Commentary by Fr Donagh O’Shea OP, www.goodnews.ie
Jesus came to his hometown, and his disciples followed him. On the sabbath he began to teach in the synagogue, and many who heard him were astounded. They said, “Where did this man get all this? What is this wisdom that has been given to him? What deeds of power are being done by his hands! Is not this the carpenter, the son of Mary and brother of James and Joses and Judas and Simon, and are not his sisters here with us?” And they took offence at him.
Then Jesus said to them, “Prophets are not without honour, except in their hometown, and among their own kin, and in their own house.” And he could do no deed of power there, except that he laid his hands on a few sick people and cured them. And he was amazed at their unbelief. Then he went about among the villages teaching.
Mark never attempts to smooth the edges of the story. “When Jesus noticed it he was very angry,” he wrote (10:13), describing Jesus’ reaction when the disciples tried to stop children from coming near him. Matthew and Luke smooth it over, simply writing “Jesus then said….” But it works both ways: Mark may show an angrier Jesus in that passage, but he also shows him to be more affectionate than the other Gospel writers do. “He took the children in his arms and laying his hands on them, blessed them” (10:16). Matthew only says “Jesus laid his hands on them and went his way” (19:15), and in Luke’s version there is no contact at all: “He called the children to him and said…” (18:16). Mark’s Jesus is more emotional, he shows his feelings more.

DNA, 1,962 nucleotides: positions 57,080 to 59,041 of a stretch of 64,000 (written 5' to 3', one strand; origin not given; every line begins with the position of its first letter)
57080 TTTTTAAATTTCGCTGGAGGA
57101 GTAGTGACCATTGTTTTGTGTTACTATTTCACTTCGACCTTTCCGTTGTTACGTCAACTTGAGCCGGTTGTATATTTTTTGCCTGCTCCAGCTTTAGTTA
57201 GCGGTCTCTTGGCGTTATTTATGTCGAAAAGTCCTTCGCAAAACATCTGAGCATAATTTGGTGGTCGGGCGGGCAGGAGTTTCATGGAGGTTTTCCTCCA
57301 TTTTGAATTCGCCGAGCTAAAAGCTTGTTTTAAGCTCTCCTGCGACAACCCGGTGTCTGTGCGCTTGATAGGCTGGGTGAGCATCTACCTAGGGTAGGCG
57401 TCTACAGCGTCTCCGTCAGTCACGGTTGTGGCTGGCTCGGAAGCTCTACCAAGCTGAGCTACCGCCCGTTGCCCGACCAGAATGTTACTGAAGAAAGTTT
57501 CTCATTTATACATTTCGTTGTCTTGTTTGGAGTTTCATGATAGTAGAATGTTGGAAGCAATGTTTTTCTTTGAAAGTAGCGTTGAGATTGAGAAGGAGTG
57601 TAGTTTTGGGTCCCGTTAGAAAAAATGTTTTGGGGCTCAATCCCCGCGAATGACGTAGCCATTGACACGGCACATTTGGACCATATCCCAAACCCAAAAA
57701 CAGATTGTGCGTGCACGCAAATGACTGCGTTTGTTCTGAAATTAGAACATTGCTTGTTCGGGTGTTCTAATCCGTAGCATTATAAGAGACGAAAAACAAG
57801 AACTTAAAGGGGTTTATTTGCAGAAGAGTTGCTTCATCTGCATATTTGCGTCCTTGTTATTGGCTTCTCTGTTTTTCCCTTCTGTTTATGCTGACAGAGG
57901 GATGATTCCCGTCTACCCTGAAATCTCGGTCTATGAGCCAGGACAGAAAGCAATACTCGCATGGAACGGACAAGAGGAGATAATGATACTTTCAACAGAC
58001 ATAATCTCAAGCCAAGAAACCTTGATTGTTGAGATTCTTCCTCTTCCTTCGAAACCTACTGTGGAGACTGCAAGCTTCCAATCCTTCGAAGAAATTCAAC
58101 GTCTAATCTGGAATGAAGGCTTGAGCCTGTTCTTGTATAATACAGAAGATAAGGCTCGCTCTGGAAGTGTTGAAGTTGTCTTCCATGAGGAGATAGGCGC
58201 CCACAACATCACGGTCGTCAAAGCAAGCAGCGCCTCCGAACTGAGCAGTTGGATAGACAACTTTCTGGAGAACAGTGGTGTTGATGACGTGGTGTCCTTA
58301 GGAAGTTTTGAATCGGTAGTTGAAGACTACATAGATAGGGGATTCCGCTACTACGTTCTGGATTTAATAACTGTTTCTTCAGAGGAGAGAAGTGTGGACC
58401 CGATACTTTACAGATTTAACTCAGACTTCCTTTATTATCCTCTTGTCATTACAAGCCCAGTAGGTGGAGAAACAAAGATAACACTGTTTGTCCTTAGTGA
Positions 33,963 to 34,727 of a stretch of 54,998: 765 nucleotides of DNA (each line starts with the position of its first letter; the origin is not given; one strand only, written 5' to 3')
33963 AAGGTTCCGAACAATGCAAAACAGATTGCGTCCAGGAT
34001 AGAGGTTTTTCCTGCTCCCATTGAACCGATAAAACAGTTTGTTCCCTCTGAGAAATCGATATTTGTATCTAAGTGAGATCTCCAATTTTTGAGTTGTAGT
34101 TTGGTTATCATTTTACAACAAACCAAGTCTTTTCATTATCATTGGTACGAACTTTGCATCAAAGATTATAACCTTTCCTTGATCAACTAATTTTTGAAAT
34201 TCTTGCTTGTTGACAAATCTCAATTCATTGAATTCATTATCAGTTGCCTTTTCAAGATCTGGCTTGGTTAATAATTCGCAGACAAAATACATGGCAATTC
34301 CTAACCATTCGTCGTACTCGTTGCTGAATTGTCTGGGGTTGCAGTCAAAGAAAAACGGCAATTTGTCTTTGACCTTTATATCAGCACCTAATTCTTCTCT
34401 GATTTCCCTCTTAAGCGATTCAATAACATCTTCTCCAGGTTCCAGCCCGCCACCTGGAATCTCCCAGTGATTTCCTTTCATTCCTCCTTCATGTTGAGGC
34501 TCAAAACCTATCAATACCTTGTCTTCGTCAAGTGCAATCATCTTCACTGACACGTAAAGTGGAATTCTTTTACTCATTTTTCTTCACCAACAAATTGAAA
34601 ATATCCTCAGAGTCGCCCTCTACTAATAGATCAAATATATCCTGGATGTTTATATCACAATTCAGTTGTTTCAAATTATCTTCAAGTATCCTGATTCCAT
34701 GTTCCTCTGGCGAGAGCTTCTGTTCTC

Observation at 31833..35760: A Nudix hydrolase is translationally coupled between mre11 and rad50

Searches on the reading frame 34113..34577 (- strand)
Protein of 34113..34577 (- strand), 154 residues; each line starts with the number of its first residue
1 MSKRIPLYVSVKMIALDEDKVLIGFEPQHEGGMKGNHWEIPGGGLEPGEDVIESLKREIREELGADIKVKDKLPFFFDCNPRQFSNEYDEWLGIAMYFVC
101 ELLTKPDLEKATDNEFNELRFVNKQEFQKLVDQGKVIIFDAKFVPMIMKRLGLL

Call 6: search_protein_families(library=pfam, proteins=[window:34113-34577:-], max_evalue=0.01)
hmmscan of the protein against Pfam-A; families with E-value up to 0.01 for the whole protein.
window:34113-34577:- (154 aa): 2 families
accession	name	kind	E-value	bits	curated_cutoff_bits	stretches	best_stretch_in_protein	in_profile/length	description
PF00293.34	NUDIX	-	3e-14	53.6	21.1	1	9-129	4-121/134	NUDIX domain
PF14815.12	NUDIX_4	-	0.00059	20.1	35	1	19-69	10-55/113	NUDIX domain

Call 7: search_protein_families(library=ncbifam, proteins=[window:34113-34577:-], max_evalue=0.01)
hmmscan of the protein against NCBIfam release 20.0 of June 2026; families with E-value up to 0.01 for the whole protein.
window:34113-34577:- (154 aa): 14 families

Another example of Mark’s bluntness: he wrote that James and John asked to be seated at Jesus’ right hand in the Kingdom (10:37), but Matthew said it was their mother who asked this question! (20:23). It is obvious, when you look carefully, that Mark is more accurate. Matthew calls Jesus “the carpenter’s son” (13:55), as if to distance him from manual work. But in today’s reading Mark reports people as saying simply, “This is the carpenter surely!”
“We must face the fact,” wrote George Bernard Shaw, “that all society is based upon intolerance.” He may have been overstating the case, but the test is whether the hat fits. Brinsley MacNamara’s novel The Valley of the Squinting Windows exposed the bitter cruelty of village morality. The smaller the society, the more controlling this narrow spirit. “Beneath the charm of the rural town or village, there often lurks a lethal intolerance.” People who have known you all your life see you as the child you were, even when you are a middle-aged man or woman. They see where you came from and they remember all your youthful mistakes. If they are villagers they also want to make sure you are not getting above yourself; “who does he think he is?” Nazareth was such a place.
The terrible fact is that it works! It tied Jesus’ hands: “he could work no miracles there,” wrote Mark. Matthew says, “He did not work many miracles there” (13:58), making it look more like a decision on Jesus’ part. Mark’s version is more gutsy and tragic, and it makes you think more. It is a frightful thought that we have the ability to prevent miracles, to tie the Lord’s hands…. How many miracles have I prevented in my life? Or this week? Why are my wife and children so quiet? Are they sinking into despair? Or have I a way of making my husband feel so bad that everything he might do or say is condemned in advance? God prevent that I should be a miracle-stopper!